For the second year in a row Canada’s dairy herd has seen an increase, reaching its highest levels in six years.
According to the U.S. Department of Agriculture, Canada had a milking cow inventory of 972,300 head on Jan. 1, 2018. That’s an increase of 27,300 cows since the same time in 2017. The last time the Canadian dairy cow herd was above 970,000 cows was in 2012 when 985,300 head were reported.
The 2.8% increase in dairy cows was preceded by a slight herd increase from 2016 to 2017 where only 1,300 cows were added. Prior to the past two years of increases the Canadian dairy herd had been on a decline from 2012 to 2016, losing 41,600 cows in that time.
Canada has seen a decrease in the amount of dairy cows for the past few decades. Twenty years ago Canada had 1.2 million dairy cows in 1998 and just eight years later would be below a million head for the first time in 2006.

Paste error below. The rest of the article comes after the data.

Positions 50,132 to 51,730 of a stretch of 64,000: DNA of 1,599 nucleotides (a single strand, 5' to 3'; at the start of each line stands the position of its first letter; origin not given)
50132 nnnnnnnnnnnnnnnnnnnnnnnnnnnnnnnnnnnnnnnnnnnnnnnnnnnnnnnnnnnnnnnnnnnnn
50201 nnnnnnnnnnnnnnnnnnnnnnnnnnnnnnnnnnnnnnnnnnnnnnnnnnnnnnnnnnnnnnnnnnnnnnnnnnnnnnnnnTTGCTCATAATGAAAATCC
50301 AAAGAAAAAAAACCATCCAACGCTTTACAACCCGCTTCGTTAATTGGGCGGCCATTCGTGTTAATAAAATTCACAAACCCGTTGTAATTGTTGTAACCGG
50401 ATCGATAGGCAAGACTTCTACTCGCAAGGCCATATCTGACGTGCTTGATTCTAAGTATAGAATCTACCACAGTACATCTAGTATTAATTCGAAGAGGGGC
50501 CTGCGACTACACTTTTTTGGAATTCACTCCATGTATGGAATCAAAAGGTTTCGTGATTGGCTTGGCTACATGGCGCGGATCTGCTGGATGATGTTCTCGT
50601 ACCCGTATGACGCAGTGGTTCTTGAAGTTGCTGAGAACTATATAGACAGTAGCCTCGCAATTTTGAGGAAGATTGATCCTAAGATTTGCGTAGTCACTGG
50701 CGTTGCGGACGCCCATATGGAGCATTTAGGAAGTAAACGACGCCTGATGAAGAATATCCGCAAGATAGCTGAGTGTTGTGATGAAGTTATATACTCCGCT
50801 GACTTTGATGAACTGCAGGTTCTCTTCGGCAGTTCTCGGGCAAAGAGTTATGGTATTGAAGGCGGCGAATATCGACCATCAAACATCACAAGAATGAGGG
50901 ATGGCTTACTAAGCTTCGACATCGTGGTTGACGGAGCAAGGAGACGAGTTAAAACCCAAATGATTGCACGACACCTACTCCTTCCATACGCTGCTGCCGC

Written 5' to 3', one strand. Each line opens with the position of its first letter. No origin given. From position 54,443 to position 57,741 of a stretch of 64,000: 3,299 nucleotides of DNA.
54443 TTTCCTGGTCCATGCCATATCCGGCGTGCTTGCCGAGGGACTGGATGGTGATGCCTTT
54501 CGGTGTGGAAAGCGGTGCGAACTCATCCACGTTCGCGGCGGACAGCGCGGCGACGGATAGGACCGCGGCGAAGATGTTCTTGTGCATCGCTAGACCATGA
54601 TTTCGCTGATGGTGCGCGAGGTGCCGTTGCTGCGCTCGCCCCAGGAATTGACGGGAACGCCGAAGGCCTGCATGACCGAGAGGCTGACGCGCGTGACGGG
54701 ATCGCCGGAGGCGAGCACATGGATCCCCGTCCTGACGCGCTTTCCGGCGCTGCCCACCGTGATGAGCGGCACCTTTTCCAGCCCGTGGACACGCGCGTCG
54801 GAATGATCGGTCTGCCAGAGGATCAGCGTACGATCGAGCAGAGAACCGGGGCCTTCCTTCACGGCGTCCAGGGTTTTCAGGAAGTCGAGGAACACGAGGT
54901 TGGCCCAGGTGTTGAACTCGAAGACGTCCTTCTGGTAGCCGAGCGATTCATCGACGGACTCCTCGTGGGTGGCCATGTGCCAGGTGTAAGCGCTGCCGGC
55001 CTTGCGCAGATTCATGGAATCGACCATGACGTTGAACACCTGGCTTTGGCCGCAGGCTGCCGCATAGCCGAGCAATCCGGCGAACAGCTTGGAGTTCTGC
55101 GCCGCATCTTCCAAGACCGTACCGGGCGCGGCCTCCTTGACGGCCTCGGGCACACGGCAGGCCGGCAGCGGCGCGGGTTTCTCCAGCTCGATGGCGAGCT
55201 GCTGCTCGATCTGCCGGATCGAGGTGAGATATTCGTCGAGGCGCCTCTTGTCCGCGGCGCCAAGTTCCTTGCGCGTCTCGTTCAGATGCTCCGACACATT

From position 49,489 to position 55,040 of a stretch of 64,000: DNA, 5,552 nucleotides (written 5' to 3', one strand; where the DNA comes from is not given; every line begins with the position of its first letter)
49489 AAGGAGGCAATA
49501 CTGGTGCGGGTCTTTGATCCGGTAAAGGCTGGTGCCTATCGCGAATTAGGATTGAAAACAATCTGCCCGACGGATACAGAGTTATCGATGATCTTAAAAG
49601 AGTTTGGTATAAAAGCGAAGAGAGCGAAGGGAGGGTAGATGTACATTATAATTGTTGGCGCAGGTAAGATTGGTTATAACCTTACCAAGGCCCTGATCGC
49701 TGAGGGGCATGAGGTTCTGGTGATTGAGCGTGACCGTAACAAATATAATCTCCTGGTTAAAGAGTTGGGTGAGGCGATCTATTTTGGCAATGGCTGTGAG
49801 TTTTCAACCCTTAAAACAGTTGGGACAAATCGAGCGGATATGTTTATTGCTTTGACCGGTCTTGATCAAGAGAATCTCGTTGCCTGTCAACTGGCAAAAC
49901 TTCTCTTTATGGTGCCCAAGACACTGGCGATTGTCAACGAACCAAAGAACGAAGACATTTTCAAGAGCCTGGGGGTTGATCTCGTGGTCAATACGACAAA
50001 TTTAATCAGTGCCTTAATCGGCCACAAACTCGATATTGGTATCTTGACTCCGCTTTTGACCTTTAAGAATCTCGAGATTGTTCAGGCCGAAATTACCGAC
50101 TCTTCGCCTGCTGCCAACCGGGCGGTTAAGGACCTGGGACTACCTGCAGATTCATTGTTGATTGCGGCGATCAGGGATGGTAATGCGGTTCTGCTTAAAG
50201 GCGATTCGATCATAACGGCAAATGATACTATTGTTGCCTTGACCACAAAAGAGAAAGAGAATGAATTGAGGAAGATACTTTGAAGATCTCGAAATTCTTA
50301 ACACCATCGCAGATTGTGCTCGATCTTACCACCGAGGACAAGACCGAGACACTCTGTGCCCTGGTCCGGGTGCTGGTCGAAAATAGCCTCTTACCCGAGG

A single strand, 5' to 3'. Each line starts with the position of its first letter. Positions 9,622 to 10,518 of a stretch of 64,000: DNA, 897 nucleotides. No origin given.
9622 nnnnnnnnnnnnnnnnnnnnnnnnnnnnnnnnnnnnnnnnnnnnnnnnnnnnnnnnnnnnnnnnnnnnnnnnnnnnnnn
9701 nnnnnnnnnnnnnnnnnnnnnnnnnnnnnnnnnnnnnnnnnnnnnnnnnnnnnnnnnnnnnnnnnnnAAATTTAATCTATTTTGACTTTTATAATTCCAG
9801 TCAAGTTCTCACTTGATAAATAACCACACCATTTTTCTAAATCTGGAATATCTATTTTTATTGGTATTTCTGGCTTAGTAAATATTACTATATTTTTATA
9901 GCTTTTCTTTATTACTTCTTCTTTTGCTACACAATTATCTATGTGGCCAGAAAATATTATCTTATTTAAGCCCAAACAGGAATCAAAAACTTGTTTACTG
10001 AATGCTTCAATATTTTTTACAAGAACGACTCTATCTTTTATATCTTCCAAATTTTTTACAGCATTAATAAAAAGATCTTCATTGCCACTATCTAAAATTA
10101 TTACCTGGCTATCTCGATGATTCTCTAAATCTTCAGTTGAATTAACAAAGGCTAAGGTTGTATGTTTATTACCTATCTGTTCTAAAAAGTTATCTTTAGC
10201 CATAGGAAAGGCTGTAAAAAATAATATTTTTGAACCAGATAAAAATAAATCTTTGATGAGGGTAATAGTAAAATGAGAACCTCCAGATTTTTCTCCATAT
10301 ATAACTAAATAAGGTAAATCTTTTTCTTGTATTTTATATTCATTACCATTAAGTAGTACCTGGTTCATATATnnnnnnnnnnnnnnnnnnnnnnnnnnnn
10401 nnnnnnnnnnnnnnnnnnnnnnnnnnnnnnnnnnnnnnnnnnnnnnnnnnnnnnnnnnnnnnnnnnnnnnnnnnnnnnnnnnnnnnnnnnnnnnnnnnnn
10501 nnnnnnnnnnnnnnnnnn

Increases in the Canadian dairy herd might continue as 2.2% more replacement heifers were reported in the inventory for 2018 on Jan. 1. The addition of 9,500 replacement heifers from 2017 to 2018 has the number of heifers at 433,100 head.
Canada’s dairy herd is still almost 10 times smaller than the U.S. herd. During the latest cattle inventory report there were 9.4 million dairy cows accounted for in the U.S. Additionally, there were 4.78 million dairy heifers domestically. Both dairy cows and heifers increased approximately 1% in the U.S. from 2017 to 2018.